Many people have emphasized throughout the pandemic that they abide by restrictions and guidelines because they “follow the science.” The problem with this sentiment is that science and public health aren’t neutral entities under capitalism (no government or international institution truly is), and should not in themselves be the grounds used to establish the precedent of a two-tiered society.

We can’t ignore the for-profit character of corporations that produce and distribute COVID-19 vaccines — who can’t be held liable for side effects they create — and the long history of medical racism perpetuated by pharmaceutical companies, academia, and health professionals alike.

Unilaterally and severely restricting movement to those who don’t take the vaccine, a potentially significant percentage of the population, shows the general public that these legitimate issues are of little concern, and fosters an environment of mistrust while also trivializing one’s right to informed, voluntary consent.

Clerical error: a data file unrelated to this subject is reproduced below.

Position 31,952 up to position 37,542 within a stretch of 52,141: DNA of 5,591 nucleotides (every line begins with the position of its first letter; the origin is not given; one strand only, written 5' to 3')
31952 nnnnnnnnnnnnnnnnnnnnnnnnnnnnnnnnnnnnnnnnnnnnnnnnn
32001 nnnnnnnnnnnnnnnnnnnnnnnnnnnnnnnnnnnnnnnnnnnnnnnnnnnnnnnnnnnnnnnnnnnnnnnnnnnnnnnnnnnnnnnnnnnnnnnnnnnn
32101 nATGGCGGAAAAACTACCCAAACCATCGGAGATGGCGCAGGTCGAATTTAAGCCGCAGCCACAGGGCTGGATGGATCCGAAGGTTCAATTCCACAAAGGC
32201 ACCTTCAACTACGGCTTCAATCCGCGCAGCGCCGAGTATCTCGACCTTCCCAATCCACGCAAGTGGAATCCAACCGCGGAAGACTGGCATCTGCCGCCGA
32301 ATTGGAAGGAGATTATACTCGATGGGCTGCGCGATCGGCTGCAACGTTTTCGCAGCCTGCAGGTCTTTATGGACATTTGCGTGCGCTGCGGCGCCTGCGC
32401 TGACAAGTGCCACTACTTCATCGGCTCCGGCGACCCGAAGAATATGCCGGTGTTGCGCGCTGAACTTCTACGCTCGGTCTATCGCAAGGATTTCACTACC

A vaccine, after all, is a medical intervention and must require a high level of consent from those who receive it: one’s personal life, ability to move or job can’t be bargaining chips in such an equation. This right to bodily autonomy, which can’t be overridden even in times of crisis, must be taken seriously, or it, like our right to movement, may be infringed upon in the future.

A public health crisis requires diligence and compassion for others. It also requires solutions that don’t jeopardize our rights, discriminate or cause further social distress. When restricting one’s right to movement or limiting other personal freedoms, the burden of proof must be on governments to demonstrate these measures will effectively and reasonably address the given crisis at hand. They have yet to do so with regard to vaccine passports. 

In that respect, vaccine passports can’t be the way forward.